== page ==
Ken Ham disinvited from speaking at university

Carla Hinton, writing in The Oklahoman, informs us,

The University of Central Oklahoma Student Association rescinded its invitation to a well-known Christian apologist to speak on campus following pressure from an LGBTQ group.

Wednesday, Stockton Duvall, UCO's student body president, said student government leaders, in partnership with a student group called Valid World Views, had asked Ken Ham to visit the campus on March 5 to share his perspectives about the science behind Darwinian ideas. ...

Duvall, a junior business management major, said members of a group affiliated with the Women's Research Center/BGLTQ+ Student Center at UCO opposed Ham's visit because of his view that marriage is between one man and one woman.

Charles Johnson, the vice president of communications, said that the administration “may advise, but does not direct, the activities of [The University of Central Oklahoma Student Association].” He added, somewhat mysteriously,

This experience reinforces our resolve to make our campus a welcoming environment for the civil expression of diverse thought.

Ms. Hinton has provided a full statement by President Don Betz here.

Mr. Ham will be allowed to speak at the Fairview Baptist Church in Edmond, Oklahoma, on March 5. He is obviously furious and attacks what he calls a “hotbed of anti-Christian activity … in tax funded universities.” I would not go as far as to say that Mr. Ham’s disinvitation is necessarily anti-Christian activity (it had to do with his contemptible views on marriage equality), and I do not think that removing nativity scenes from the public square compares with allowing corporations to deny their employees health care based on religious objections, but I am afraid that Mr. Ham has a point. He should have been allowed to speak, and those who disagreed with him should be allowed to demonstrate against his unfavorable views or to ask pointed questions after his talk.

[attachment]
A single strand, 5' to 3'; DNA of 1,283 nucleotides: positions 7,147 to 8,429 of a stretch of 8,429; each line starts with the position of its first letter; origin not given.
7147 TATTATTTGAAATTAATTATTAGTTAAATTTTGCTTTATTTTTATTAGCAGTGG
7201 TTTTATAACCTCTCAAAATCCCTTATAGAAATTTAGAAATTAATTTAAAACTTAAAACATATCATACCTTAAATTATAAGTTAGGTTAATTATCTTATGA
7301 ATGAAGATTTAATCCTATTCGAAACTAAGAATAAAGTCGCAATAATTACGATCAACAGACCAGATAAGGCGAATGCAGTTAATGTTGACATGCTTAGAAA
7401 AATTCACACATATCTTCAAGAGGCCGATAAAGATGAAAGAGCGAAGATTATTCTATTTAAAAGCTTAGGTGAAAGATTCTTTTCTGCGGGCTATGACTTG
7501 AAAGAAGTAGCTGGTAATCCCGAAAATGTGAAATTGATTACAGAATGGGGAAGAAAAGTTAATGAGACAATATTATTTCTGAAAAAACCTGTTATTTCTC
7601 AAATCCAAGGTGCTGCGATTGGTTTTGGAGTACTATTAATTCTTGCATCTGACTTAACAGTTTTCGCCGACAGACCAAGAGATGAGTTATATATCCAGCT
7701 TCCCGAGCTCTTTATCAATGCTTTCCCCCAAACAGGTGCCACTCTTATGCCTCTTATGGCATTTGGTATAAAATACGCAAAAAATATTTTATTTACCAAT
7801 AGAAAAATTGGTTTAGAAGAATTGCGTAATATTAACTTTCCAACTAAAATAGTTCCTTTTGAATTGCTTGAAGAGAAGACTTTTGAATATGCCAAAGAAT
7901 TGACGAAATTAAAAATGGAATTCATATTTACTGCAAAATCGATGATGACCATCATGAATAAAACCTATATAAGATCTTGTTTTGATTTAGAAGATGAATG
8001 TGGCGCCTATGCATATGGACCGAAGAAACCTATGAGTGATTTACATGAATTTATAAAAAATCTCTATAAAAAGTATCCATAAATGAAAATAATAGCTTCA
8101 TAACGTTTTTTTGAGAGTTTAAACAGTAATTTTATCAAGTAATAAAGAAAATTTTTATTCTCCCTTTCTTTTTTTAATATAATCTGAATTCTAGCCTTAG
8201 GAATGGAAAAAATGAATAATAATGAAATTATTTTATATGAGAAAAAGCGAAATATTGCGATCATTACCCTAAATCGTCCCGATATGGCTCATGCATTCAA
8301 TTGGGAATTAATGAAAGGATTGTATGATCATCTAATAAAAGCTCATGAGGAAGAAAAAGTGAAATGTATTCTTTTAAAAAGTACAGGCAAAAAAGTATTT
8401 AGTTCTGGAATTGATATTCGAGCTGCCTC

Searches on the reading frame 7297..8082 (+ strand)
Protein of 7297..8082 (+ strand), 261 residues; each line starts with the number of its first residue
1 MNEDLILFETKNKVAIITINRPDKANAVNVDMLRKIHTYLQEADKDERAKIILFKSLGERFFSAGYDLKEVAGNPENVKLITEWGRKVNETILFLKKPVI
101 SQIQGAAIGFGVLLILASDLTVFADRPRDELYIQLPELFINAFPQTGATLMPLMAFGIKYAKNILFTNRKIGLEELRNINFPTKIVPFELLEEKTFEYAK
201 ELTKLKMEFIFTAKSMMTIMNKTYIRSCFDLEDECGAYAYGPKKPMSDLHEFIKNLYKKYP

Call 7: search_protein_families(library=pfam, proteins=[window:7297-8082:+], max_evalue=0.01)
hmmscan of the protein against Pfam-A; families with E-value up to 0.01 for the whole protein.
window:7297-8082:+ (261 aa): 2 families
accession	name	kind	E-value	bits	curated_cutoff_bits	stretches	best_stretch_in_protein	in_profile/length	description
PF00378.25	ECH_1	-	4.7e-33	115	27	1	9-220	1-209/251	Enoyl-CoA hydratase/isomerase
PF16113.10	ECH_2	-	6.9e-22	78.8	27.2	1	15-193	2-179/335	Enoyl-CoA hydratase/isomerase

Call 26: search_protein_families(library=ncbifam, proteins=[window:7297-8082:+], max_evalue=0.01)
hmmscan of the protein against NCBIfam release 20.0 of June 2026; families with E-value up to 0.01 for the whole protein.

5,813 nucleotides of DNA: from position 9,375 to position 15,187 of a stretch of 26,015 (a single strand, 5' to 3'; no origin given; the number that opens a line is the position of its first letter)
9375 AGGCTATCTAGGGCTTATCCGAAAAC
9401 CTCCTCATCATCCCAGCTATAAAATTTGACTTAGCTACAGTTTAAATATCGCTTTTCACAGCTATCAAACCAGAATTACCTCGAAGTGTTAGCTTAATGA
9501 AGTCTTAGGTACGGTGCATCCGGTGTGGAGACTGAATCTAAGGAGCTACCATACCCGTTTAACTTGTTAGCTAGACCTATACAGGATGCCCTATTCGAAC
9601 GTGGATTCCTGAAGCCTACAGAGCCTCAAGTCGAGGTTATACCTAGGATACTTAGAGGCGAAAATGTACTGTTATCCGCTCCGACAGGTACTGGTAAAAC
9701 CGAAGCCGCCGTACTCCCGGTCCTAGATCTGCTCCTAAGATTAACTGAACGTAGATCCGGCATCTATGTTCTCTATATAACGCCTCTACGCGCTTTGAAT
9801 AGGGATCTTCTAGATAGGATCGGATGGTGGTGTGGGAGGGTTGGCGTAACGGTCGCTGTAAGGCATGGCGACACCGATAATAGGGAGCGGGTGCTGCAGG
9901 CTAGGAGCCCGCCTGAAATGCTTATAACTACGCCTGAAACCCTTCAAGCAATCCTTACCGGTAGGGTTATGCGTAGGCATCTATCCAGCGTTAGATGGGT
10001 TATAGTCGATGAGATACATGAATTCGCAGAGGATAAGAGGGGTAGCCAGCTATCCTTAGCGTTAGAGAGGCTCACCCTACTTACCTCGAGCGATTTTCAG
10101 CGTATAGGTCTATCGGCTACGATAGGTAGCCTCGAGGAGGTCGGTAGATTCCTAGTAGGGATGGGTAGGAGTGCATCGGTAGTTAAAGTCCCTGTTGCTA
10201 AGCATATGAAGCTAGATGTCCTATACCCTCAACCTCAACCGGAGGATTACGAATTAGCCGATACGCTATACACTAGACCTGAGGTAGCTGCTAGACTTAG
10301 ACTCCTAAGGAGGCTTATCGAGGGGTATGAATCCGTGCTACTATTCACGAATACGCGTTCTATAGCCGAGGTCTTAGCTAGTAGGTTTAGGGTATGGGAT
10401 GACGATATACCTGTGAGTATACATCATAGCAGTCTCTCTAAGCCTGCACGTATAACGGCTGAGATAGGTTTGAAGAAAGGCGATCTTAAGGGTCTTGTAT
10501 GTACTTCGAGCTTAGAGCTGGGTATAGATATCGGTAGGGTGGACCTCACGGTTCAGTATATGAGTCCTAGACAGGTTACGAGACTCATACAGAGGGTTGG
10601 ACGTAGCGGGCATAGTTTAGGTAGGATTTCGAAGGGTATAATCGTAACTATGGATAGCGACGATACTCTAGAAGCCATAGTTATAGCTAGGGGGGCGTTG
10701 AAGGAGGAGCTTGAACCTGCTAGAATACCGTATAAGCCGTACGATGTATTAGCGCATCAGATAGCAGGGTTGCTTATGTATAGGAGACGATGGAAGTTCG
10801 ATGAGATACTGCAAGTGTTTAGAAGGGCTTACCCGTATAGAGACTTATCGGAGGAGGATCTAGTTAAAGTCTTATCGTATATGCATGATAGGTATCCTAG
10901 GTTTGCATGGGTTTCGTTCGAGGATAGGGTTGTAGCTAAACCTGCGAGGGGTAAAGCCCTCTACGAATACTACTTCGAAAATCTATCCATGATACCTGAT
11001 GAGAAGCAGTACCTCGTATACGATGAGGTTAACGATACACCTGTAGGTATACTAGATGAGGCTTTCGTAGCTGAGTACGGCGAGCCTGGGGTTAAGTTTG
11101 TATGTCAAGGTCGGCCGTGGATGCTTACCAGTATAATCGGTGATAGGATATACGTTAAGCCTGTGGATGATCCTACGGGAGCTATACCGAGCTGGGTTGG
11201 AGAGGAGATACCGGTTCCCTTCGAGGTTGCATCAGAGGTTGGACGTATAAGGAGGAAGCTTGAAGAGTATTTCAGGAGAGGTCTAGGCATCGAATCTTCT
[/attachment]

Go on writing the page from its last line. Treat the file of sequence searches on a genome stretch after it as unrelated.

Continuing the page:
I have nothing but scorn for Mr. Ham’s views on science or religion, but I think we do ourselves no good by refusing to listen to views that we consider wrong or reprehensible. The University is supposed to be a place of free speech, of trading ideas. Listen to someone you disagree with, and you might learn something, or you might strengthen your arguments against that person. Though I might draw the line at someone spewing racist or even fascist excrescences, and I think that Mr. Ham is wrong about almost everything, I think that the invitation should not have been withdrawn.